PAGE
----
East Independence Plaza (Walton Plaza)

A. G. Odell, architect


Charlotte, Mecklenburg County
Street Address:

E. Stonewall St.






The 7-story modernist office tower, of white brick and concrete combined with black glass side walls, has a distinguished history as a project developed by leading African-American lawyers Julius Chambers and Mel Watt, in association with other attorneys and doctors, as a real estate development for both black and white businesses and professional offices in the heart of Charlotte. They formed a partnership called Westside Professional Associates. Chambers is considered by many the most important Civil Rights attorney in the Southeast, and his law partner Mel Watt was one of the first two black representatives elected to Congress in the 20th century.

As traced by Charlotte historian Tom Hanchett for a forthcoming article, the partnership was organized to join in the real estate boom taking place in Charlotte on land cleared by urban renewal in the 1950s and to provide a central and prestigious location for black and white professionals. Located a short distance from the city’s government center, the area had been part of predominantly black Brooklyn neighborhood. After the land was cleared, it became the site of new buildings built by white companies and developers. To design their building, the Westside Professional Associates commissioned the Odell firm, well established as the preeminent designer of corporate modernism in Charlotte.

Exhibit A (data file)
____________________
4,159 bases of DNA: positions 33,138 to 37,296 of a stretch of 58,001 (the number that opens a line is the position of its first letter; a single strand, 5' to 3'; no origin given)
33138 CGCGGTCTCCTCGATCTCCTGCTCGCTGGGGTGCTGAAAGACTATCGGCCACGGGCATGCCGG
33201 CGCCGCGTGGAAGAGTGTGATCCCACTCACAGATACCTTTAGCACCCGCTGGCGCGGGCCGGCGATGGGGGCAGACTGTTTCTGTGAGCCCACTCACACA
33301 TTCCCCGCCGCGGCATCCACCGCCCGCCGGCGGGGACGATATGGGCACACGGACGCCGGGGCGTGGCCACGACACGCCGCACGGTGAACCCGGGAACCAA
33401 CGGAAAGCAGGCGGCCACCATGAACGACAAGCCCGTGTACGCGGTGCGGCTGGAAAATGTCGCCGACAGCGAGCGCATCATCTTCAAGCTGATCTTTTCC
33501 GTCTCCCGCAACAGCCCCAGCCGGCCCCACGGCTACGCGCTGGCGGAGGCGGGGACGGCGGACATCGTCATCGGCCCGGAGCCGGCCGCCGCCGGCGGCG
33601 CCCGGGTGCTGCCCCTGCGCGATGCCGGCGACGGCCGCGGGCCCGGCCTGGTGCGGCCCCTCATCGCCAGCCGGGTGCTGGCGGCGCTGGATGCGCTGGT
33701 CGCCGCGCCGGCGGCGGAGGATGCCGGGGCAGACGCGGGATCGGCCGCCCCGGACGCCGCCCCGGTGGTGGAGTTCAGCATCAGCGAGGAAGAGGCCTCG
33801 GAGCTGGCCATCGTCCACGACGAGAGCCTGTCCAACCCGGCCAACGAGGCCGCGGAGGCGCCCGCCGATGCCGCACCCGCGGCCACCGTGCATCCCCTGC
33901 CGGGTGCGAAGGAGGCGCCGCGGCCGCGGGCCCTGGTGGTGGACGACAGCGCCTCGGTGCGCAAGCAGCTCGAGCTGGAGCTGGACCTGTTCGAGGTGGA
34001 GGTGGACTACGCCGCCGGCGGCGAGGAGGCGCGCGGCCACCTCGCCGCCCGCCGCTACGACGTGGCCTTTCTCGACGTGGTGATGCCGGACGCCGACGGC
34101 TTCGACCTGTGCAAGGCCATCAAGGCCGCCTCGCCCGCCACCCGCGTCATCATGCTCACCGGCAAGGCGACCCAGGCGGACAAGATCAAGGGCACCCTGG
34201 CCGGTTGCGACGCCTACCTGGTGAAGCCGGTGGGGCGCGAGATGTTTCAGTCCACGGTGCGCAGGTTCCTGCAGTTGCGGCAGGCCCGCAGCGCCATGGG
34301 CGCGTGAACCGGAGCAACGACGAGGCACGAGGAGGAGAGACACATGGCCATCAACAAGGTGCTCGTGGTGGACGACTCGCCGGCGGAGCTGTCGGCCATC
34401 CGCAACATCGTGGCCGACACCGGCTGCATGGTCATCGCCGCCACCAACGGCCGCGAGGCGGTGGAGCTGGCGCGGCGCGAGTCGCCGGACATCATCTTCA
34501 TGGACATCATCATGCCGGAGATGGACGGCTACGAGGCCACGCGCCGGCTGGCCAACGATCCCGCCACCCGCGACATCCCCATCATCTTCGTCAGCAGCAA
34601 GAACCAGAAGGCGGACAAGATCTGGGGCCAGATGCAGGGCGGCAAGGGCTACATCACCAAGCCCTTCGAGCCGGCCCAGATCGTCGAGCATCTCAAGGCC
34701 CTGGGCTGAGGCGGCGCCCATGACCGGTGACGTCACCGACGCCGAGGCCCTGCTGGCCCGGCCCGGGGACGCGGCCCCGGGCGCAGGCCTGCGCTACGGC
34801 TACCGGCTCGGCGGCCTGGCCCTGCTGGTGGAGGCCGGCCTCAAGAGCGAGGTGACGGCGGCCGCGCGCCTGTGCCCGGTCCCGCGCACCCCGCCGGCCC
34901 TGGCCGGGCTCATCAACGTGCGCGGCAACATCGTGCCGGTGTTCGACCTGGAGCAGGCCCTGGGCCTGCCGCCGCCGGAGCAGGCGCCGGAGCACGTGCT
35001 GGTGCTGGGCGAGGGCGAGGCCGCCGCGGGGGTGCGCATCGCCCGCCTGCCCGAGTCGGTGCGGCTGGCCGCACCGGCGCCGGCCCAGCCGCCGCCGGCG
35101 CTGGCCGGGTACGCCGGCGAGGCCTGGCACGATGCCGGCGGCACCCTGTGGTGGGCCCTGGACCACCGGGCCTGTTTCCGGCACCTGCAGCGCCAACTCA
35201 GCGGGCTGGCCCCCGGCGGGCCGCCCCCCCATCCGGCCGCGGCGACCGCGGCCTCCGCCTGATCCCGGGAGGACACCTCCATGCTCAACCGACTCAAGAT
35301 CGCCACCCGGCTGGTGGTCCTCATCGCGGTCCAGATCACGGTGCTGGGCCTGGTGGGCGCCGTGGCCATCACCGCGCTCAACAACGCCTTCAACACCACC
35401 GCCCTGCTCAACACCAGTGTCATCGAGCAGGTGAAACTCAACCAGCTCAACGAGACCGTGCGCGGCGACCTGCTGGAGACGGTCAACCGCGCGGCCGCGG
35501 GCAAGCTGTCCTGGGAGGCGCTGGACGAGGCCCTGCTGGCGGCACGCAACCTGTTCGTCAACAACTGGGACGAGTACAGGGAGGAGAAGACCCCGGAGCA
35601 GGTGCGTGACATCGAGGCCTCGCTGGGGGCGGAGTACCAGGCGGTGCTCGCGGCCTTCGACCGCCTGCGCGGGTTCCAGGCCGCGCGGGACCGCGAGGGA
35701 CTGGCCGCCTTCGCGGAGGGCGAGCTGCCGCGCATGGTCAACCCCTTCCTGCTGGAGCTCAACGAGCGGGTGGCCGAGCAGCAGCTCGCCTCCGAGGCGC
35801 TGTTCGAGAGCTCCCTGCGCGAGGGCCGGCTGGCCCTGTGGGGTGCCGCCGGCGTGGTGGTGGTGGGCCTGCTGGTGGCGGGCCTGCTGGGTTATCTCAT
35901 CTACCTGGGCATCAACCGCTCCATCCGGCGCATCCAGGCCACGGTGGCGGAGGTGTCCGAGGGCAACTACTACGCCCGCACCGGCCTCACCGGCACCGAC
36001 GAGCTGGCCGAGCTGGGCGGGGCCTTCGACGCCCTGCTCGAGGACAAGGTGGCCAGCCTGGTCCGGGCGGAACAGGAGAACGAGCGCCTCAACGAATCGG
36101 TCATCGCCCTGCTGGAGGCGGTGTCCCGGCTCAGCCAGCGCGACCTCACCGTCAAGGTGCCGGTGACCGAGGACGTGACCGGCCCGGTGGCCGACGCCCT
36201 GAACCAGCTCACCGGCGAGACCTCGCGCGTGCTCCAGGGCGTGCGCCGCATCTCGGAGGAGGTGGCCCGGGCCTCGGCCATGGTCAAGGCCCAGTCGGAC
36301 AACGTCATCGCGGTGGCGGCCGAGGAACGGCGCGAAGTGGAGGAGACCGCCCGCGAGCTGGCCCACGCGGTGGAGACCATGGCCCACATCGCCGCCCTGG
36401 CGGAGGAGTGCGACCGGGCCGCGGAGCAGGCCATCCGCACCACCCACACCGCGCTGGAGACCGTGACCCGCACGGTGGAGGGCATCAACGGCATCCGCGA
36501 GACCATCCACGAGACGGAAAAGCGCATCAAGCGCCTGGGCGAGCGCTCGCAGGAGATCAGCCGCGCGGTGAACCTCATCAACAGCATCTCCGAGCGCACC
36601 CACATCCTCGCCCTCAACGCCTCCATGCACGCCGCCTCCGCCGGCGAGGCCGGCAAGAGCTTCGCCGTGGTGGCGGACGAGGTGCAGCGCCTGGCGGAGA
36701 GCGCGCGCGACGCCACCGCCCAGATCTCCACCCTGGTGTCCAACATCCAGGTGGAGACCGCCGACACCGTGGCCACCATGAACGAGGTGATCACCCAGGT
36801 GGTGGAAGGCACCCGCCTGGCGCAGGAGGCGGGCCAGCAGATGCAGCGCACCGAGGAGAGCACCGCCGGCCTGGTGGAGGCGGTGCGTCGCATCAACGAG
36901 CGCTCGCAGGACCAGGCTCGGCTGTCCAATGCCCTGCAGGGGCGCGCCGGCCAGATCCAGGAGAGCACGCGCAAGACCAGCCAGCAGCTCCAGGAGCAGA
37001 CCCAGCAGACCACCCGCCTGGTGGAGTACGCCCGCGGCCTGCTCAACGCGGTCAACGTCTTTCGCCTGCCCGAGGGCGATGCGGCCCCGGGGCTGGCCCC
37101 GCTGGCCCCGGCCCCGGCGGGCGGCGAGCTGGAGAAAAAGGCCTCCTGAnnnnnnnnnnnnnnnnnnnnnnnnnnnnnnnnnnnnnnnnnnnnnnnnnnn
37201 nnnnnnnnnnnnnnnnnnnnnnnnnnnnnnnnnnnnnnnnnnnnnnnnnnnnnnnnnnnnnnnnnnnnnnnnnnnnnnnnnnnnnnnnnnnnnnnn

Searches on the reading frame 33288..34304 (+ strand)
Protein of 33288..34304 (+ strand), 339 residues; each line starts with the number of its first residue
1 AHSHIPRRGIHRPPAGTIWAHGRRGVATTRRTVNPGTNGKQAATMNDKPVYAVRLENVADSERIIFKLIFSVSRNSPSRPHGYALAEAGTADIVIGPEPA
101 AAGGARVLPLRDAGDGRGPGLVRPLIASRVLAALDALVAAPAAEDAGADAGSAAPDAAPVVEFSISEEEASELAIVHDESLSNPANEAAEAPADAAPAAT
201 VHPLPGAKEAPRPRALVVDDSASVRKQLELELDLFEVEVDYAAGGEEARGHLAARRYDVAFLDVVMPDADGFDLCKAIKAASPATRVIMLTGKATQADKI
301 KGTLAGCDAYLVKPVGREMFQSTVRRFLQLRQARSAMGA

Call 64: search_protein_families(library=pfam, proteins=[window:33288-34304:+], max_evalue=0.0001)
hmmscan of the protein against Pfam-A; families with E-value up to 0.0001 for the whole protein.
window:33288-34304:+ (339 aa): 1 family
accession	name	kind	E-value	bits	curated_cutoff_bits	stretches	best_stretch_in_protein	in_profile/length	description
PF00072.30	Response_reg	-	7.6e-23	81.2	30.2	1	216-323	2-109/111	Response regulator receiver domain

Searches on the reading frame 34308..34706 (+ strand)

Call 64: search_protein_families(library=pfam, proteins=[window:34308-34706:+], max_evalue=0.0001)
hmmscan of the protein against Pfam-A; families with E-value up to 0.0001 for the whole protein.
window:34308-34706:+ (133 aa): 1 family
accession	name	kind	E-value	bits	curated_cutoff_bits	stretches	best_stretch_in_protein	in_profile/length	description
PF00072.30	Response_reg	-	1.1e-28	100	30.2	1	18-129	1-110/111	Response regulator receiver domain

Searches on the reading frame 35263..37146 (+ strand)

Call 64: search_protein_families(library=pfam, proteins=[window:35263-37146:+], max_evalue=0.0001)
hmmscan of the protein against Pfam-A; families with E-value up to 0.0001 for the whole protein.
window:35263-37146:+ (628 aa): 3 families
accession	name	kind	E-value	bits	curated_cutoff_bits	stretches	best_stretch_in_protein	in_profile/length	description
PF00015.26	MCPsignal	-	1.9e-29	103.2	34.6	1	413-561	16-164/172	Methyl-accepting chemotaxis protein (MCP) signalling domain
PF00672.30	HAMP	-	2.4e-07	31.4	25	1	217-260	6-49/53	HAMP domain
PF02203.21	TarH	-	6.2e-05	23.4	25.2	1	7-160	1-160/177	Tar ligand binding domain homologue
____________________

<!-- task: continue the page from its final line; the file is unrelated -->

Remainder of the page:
Among the notable partners and tenants were Gantt Huberman Architects (the firm of architect and Charlotte mayor Harvey Gantt); medical and political figures Dr. Reginald Hawkins and Dr. Raleigh Bynum; and the law firm of Chambers, Stein, Ferguson and Lanning, which included the famed civil rights attorney Adam Stein. Although the ideal of a truly integrated office tower was never fully realized, many of those who had offices there recalled how important it was to have a presence in a major building at the center of the city. In 1994 the property was sold to Mecklenburg County, which renamed the building and filled it with government offices. In 2020 negotiations were underway for its sale.